# How are the college football rankings determined?

## The Four Variables Explained

The Associated Press (AP) and USA Today/ESPN Coaches Poll Ratings
Two subjective polls, The Associated Press ranking and USA Today/ESPN Coaches Poll make up the first variable. Both of these polls have been around for many years and have an established track record. Both of these are personal choice polls. They are called this because members of both groups cast their votes based on what they think about a team's performance. Both groups also know a whole lot about football. A national board of sports writers and broadcasters participate in the AP poll, and a select group of football coaches determines the USA Today ratings. The BCS incorporates their input by averaging team rankings from these polls. For example, a team ranked No. 3 in one poll and No. 5 in the other would get four points in this category.

Computer ranking
There are eight computer-generated rankings that make up this variable. The rankings are actually the output of computer programs that crunch weekly game statistics. Most of these programs were designed by people with backgrounds in math or statistics. Their formulas factor in an eclectic mix of variables, from who won to where a game was played.

To get a team's point total, the lowest ranking is dropped, and the remaining seven are averaged to produce the team's score. This prevents any one computer's results from ruining a team's chances at No. 1 or 2. For example, if a team is ranked 1, 1, 1, 1, 4, 2, 2, 1, the fourth place finish will be dropped. A team's final computer ranking would then be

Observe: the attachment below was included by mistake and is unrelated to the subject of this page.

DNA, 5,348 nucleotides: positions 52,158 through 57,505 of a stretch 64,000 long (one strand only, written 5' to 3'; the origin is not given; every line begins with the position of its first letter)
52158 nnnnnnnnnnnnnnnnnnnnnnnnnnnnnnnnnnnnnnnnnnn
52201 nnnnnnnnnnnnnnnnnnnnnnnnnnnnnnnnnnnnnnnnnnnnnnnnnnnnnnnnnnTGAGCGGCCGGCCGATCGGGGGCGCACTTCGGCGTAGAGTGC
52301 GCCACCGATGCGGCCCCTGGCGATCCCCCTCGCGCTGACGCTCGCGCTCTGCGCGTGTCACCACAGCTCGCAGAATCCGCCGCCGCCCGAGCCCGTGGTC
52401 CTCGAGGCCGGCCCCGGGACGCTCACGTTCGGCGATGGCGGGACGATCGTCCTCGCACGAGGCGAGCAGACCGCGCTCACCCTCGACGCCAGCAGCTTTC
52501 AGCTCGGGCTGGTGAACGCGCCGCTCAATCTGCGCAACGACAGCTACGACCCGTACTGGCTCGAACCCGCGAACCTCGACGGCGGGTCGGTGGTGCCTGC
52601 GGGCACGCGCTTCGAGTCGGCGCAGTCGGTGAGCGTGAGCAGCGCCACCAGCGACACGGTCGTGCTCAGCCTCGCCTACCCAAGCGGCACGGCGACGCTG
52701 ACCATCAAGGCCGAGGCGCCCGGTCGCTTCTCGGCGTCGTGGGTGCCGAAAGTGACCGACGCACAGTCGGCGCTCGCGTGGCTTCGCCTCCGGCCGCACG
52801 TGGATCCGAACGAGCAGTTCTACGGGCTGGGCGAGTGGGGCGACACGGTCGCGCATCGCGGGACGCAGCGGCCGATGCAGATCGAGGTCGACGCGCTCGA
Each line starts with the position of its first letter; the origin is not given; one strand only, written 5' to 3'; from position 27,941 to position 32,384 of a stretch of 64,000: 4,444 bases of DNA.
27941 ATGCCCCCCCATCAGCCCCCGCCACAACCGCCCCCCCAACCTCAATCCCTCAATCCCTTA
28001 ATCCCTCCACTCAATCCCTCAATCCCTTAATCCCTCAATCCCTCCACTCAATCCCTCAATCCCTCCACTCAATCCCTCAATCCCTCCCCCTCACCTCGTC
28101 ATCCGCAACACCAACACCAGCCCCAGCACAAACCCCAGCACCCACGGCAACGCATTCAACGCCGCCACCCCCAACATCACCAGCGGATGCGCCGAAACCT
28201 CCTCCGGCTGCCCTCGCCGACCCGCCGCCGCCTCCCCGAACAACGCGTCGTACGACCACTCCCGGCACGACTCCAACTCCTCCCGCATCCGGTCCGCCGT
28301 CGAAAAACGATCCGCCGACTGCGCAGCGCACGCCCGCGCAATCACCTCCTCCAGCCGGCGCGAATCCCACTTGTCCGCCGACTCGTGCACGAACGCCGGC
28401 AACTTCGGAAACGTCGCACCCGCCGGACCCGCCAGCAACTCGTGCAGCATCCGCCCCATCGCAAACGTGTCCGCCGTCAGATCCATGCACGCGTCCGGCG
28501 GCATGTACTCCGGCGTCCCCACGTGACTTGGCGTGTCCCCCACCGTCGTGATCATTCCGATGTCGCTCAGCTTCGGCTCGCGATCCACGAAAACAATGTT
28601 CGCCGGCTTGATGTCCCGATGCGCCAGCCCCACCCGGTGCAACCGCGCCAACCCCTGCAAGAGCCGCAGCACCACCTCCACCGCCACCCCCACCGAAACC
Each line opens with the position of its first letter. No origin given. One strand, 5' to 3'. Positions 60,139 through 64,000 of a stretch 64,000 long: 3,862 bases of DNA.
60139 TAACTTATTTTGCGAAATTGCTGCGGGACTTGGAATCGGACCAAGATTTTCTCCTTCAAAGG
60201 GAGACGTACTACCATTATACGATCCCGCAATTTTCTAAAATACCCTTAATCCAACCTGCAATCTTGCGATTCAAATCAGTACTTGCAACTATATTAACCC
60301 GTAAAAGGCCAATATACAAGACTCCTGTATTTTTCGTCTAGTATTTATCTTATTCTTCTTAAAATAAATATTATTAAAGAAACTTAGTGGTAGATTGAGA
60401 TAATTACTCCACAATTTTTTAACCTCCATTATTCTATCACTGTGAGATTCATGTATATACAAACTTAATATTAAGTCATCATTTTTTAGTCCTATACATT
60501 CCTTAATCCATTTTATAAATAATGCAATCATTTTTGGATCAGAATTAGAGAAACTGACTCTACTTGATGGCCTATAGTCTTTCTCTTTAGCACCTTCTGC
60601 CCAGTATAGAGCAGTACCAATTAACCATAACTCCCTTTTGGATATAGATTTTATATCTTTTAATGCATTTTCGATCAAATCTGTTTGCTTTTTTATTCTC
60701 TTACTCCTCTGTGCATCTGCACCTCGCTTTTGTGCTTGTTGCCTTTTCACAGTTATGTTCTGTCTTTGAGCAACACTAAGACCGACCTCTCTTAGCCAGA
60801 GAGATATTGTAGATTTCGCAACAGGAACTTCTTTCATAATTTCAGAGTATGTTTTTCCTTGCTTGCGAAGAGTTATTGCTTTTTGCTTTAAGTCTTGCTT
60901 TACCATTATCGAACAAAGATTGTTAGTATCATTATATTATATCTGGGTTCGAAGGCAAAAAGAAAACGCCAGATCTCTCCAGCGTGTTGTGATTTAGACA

`( 1 + 1 + 1 + 1 + 2 + 2 + 1 ) / 7 = 9 / 7 = 1.29`

rather than what they would have scored with all eight included

`( 1 + 1 + 1 + 1 + 2 + 2 + 1 + 4) / 8= 13 / 8 = 1.63`

Some of the teams at the top of the BCS ranking can be separated by tenths of points, so a difference of 0.34 points is no small matter!

 Computer Ranking Run by Important variable Billingsley Report Richard Billingsley, businessman Strength of opponent, final score, won-lost records of teams (before and after the game) Dunkel Index John Duck, statistician Strength of schedule, won-lost record, the upset factor Massey Ratings Kenneth Massey, mathematics graduate student Overall team rating, offense and defense specific ratings, strength of schedule, home-field advantage New York Times (NYT) Marjorie Connelly, editor of NYT surveying department Margin of victory, strength of schedule, recent performance Rothman David Rothman, retired mathematician Number of wins, margin of victory, quality of opponent Sagarin's USA Today Jeff Sagarin, mathematician and MBA Margin of victory, strength of schedule, location of game Scripps-Howard Herman Matthews, mathematics and computer science professor Game score, penalty for running up score, strength of schedule Seattle Times Jeff Anderson, political science graduate studentand Chris Hester, sportswriter and broadcaster Quality of opponent, strength of schedule